An arbor was established nearby. Soon word spread that there was beer to be had and Schilling was turning out 1,500 barrels of beer, much more than Grunewald and his friends could consume. Because beer at the time was made only in the coldest months and was “lagered” ( a form of the maturation process) in vaults refrigerated with ice, Nuding was working only in the winter months.

How much Nuding might have known about brewing before he left Wurttemberg is unknown. But he apparently did learn. His wage as a laborer started at 37 and a half cents a day, out of which he struggled to save the necessary $1.50 to buy his citizenship papers.

In 1861, Nuding joined the Union Army as a part of Battery D, 1st Battalion Artillery, a New York City based unit. In 1863, it was renamed the 32nd New York Independent Volunteer Artillery.

They took part with the Army of the Potomac in the battles of the Peninsular campaign of 1862. They was also present at Antietam, Fredericksburg (where the unit lost 2 men mortally wounded and one slightly wounded), Marye’s Heights, Martinsburg and Harper’s Ferry.

In the fall of 1864 at the expiration of their term of enlistment, the original members were mustered out, Nuding among them. On returning to the Lehigh Valley that November, he cast his first vote for president as a Democrat for “the organizer and commander of the Army of the Potomac, General George B. McClellan.”

With the war’s end, Nuding returned to work at Schilling’s where he was receiving six dollars a month in the winter. In 1870, Schilling’s became Uhl’s brewery and Schilling went back to running a bar. It is not known how long Nuding stayed at Uhl’s, but in 1874, he decided to go out on his own, renting out the old Lieberman-Eagle Brewery at 6th and Union Streets in Allentown.

Four years later in 1878, Nuding opened on South 7th Street the Germania Hotel. Behind it was the Germania Brewery, dispensing his own beer. Surviving pictures show a three-story structure, the kind of place that was popular with farmers and others coming to the county seat to do business and traveling salesmen. Despite the business slowdown following the Panic of 1873, Nuding survived and prospered.

It was in 1891 that Nuding took on a business partner named Louis Neuweiler, also a native of Wurttemberg and an expert brewer. As the years passed, Nuding turned over more and more the running of the business to his bright, ambitious partner.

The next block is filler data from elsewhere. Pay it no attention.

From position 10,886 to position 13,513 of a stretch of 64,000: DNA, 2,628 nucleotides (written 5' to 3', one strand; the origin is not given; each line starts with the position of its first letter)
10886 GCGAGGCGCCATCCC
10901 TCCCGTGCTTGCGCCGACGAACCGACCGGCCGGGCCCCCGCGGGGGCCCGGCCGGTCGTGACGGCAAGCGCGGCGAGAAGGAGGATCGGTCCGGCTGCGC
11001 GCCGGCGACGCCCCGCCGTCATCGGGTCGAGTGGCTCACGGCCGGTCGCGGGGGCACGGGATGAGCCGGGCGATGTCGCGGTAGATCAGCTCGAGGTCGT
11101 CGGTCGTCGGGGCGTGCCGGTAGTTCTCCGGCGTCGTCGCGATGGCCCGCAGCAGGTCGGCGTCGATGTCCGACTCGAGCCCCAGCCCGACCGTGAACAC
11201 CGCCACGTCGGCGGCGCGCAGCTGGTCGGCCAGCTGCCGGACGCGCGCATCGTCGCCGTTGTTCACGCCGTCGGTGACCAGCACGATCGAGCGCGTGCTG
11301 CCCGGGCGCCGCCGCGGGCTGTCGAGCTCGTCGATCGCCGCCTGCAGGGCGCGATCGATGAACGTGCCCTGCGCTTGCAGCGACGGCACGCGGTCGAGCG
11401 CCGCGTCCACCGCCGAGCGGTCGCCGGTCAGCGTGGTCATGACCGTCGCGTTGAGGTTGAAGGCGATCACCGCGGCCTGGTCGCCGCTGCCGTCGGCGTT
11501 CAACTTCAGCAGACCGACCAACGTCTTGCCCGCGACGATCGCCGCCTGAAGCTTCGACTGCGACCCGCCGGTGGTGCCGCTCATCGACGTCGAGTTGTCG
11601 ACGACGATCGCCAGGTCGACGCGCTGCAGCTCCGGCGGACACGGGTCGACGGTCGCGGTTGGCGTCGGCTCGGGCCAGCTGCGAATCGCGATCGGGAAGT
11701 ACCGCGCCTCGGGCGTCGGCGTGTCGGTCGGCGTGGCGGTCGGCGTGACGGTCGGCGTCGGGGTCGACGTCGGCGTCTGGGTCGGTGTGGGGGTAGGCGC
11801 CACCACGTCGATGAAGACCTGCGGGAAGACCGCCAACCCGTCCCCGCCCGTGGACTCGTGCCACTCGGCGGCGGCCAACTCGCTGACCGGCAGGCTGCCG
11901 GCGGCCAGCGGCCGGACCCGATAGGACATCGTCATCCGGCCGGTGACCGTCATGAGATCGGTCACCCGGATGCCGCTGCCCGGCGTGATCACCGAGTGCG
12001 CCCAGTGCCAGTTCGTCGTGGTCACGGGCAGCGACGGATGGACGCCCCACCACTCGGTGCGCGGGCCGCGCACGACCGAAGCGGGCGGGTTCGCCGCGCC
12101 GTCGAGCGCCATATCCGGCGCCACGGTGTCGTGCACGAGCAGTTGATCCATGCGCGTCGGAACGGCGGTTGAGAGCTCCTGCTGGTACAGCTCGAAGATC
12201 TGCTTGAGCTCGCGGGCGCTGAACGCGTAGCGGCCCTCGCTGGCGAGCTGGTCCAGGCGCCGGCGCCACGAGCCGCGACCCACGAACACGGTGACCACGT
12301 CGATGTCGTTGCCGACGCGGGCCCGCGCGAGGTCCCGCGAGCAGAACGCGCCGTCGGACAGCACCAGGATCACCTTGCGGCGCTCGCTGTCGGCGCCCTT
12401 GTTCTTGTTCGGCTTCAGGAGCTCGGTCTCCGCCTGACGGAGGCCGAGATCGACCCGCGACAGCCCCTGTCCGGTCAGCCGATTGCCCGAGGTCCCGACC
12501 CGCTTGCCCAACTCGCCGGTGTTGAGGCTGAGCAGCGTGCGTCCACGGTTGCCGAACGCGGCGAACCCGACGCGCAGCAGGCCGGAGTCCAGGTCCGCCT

One of his ventures in 1896 found him a partner in a newspaper as a result of business reverses by a previous owner. He, along with his two much younger other partners, were left in charge.

They got along well but at last Nuding told one of them he had no interest in running a newspaper. He wanted them to buy him out. His partner said he didn’t have the money to do that, but if Nuding would transfer to him his share in the paper for some time, without expecting interest on it, he would make the money to pay Nuding for the shares.

Without hesitation, Nuding offered the deal for five years. His partner said no, three years would do it. “It’s a bargain,” Nuding quickly replied. That partner, Morning Call founder, David A. Miller, never forgot Nuding’s generosity.

Finally in 1901, suffering a severe attack of rheumatism, Nuding sold his share of the brewery business to Neuweiler and left for a health cure at the baths of his native land at Bad Wildbad. He returned after 2 months, rested and revived.

In the years that followed, he was a member of the board of Merchants National Bank and the Penn Allen Cement Company and remained active in business until 1925. On the day it announced Nuding’s death, his newspaper’s obituary closed with these words: “Mr. Nuding possessed a happy personality and a kindly and sympathetic nature. His business relations were marked by the strictest honesty.”